it is correct and desirable for government to bail out illiquid banks. if you have a $1mn cash draw, but only $500k in cash, it's fine to lend to you if you also have $10mn in good loans on the books. that's just a timing mismatch and is the price of the sort of statistical multiplexing that makes lending possible.

if you want banks to make loans, then by definition, they will never be able honor all of their creditors for cash at once.

by using assets instead of equity injections, it would have immediately become obvious who was illiquid and who was actually insolvent.

firms that are actually insolvent should be broken up and sold.

the equity tarp that replaced asset tarp was the brainchild of pelosi, frank, and dodd who had to be sure the GSE's got yet another round of egregious patronage.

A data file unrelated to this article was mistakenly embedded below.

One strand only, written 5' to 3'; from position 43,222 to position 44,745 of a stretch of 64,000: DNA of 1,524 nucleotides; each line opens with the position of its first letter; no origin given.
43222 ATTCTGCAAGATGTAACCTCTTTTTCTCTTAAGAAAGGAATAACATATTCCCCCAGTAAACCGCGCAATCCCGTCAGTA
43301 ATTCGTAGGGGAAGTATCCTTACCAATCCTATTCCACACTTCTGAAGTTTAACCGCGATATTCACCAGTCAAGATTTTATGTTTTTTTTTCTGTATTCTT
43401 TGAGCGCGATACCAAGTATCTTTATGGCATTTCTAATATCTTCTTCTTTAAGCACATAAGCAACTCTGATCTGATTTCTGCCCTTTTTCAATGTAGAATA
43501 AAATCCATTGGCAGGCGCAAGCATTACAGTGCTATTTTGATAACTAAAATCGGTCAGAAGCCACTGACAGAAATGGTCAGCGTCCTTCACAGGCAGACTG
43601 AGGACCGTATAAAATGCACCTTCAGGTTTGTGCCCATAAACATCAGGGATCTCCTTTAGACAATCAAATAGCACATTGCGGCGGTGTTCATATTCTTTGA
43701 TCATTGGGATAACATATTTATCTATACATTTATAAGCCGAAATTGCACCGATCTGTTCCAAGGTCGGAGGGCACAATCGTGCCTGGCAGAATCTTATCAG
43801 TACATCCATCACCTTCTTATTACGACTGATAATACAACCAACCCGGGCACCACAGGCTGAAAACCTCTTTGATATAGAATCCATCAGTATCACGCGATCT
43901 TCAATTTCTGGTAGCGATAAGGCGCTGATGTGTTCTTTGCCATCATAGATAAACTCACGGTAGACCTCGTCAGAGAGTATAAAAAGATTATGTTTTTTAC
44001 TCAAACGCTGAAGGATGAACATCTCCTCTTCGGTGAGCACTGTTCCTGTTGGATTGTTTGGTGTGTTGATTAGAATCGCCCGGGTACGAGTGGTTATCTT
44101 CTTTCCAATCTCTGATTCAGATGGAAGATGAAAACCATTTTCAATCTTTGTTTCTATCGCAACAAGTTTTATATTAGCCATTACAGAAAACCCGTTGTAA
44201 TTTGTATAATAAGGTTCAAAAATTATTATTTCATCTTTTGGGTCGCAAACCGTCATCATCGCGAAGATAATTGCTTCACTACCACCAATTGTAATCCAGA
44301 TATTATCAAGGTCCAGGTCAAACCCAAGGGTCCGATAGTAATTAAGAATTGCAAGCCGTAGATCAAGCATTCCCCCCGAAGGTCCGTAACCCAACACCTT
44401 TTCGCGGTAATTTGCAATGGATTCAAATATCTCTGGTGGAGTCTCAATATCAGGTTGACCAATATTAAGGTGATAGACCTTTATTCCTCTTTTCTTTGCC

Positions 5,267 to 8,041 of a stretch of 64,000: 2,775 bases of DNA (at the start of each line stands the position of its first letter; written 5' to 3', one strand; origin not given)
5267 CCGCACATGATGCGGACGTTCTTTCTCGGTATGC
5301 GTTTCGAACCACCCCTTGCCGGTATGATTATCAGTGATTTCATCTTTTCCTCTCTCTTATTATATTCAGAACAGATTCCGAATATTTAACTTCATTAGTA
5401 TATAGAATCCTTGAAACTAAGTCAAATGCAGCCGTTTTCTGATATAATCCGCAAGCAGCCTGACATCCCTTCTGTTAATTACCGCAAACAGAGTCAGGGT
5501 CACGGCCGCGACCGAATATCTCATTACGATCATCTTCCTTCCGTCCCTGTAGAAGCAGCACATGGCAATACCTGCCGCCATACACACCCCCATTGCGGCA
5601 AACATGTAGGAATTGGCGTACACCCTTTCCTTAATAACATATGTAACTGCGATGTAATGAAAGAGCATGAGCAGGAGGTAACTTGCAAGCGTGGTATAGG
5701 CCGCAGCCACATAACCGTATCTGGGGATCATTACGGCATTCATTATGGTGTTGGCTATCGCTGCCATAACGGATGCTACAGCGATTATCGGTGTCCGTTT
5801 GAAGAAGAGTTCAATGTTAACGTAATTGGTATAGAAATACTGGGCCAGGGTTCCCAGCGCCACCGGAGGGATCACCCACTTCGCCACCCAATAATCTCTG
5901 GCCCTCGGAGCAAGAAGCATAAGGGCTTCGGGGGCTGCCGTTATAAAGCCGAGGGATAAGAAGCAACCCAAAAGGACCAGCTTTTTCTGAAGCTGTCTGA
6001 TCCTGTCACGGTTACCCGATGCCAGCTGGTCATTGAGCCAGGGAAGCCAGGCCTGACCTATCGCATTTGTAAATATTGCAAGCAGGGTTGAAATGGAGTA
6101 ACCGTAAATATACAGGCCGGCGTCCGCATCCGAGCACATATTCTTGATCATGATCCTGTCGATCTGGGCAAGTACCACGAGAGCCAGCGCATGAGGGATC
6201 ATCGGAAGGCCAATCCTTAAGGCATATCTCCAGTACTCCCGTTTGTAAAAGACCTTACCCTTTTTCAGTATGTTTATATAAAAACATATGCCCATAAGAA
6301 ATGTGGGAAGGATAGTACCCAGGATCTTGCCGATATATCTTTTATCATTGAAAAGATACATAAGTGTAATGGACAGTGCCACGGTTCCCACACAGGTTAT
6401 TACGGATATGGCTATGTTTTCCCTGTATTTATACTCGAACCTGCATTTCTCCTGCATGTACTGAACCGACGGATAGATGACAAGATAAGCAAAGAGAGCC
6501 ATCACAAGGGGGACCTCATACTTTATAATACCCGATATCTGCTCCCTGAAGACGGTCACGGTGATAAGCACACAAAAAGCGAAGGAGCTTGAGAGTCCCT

they were obviously insolvent and rtaher than doind a seperate bailout which would look bad, they botched the whole tarp so they could blame "wall st".

so, i guess what i'm trying to say is that a governmental role as an asset based lender of last resort seems like a good idea (though rates should be at least somewhat punitive) but that TARP as it was executed was a disaster and will continue to be a sink hole.

 
At 9/18/2010 6:16 PM, Blogger Jason said...

Kudlow implies changes to the constitution. I would really encourage such a thing - even a constitutional convention -but it will not happen in today's America.

 
At 9/18/2010 7:32 PM, Blogger Ron H. said...

"Odd. I have not heard a single Tea Party candidate call the abolition of farm subsidies."

Benji, first things first. There are thousands of more important and urgent things to deal with; economic heart attacks, cancer, and gangrene should be treated before the minor mosquito bite of farm subsidies can even be considered.